Detective Inspector Benjamin Bullock was due to face a hearing into seven counts of alleged neglect of duty brought against him by the Metropolitan Police.
But only minutes after the tribunal, expected to last four weeks, opened in south London it had to be halted after the lawyer representing the Lawrence family obtained leave to apply for a judicial review of the proceedings. The application is an attempt to allow the Lawrence family's lawyer to be present at the tribunal.
The timing of the application brought immediate condemnation from a police union representative who described it as a "cynical ploy to manipulate the proceedings".
The eleventh-hour move could delay the hearing for several more months.
The tribunal is considered by Lawrence campaigners as a chance publicly to expose the wrongdoings of officers who investigated the murder of the black teenager, stabbed to death by a racist gang in Eltham, south-east London, in April 1993.
Det Insp Bullock, however, who denies all counts against him, has delayed his retirement so that he can clear his name. He was accused of failing to follow up vital evidence and evidence from a key informant. Sir William Macpherson's inquiry into the police investigation concluded: "He was often passive and not up to his job."
Mr Bullock's tribunal first opened in March, when Imran Khan, the solicitor representing Doreen and Neville Lawrence, unsuccessfully argued that he should be allowed at the hearing to represent his clients. Under the current rules only the complainants - Mr and Mrs Lawrence - and a friend, who is not a lawyer or journalist, are allowed into the hearing.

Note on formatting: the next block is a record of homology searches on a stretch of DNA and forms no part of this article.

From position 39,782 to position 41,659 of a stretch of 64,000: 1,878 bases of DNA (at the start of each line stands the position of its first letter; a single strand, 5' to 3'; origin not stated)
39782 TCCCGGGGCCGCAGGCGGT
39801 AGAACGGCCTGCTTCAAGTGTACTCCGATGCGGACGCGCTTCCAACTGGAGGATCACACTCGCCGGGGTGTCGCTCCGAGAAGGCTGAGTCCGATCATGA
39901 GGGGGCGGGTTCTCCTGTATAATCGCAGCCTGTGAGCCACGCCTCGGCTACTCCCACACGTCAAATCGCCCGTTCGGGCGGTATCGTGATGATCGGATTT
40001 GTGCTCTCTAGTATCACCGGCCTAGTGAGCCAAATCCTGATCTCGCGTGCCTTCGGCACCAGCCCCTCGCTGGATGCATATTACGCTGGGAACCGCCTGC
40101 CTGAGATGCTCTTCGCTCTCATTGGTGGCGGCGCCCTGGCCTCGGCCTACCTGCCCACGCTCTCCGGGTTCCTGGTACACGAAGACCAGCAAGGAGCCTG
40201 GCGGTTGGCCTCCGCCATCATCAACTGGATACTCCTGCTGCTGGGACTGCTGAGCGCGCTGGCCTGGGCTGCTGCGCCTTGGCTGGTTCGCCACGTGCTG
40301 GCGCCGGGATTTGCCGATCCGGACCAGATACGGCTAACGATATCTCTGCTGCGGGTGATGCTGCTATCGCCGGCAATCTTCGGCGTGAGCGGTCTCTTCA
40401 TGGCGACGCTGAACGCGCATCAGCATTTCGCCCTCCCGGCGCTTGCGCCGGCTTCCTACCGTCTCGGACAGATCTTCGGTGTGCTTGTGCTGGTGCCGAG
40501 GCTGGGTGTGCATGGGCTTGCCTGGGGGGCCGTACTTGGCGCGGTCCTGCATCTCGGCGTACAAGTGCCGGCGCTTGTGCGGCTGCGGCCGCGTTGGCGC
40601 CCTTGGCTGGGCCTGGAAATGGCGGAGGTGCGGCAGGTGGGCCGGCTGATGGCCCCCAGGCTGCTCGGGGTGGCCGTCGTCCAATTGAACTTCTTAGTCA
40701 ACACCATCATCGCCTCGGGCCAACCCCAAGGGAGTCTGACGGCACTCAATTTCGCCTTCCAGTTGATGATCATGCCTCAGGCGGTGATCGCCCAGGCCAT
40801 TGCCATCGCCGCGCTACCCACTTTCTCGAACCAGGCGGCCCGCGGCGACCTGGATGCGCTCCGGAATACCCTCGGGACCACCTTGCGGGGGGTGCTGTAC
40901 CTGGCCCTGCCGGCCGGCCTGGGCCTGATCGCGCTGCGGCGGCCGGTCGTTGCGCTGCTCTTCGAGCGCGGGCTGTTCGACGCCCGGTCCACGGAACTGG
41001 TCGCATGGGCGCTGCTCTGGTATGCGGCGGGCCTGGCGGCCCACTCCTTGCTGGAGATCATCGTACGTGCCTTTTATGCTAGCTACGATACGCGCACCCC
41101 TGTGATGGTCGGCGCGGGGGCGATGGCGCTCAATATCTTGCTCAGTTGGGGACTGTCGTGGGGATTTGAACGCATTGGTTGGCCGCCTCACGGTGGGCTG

But Mr Khan has been given leave to apply for a judicial review in the next 28 days in an attempt to overturn the regulations. The Metropolitan Police are expected to challenge the move within the next few days. Any decision is expected to be subject to further appeal. The independent Police Complaints Authority, who make up part of the tribunal panel, is also opposed to greater legal representation in future hearings, arguing that it is expensive and time consuming.
Glen Smyth, chairman of the Metropolitan Police Federation, yesterday clashed with Mr Khan after hearing of the judicial review. He said: "We knew nothing about a judicial review - I find this outrageous."
Outside the tribunal, Mr Lawrence argued: "I feel I am disadvantaged, I want my solicitor at the hearing."
Mr Khan added: "I made this application some weeks ago. The order I got only came in the post this morning."
The tribunal will decide whether Det Insp Bullock is guilty of any of the charges. It is then up to the Metropolitan Police to decide on any punishment, which can range from no action needed to dismissal.Reuse content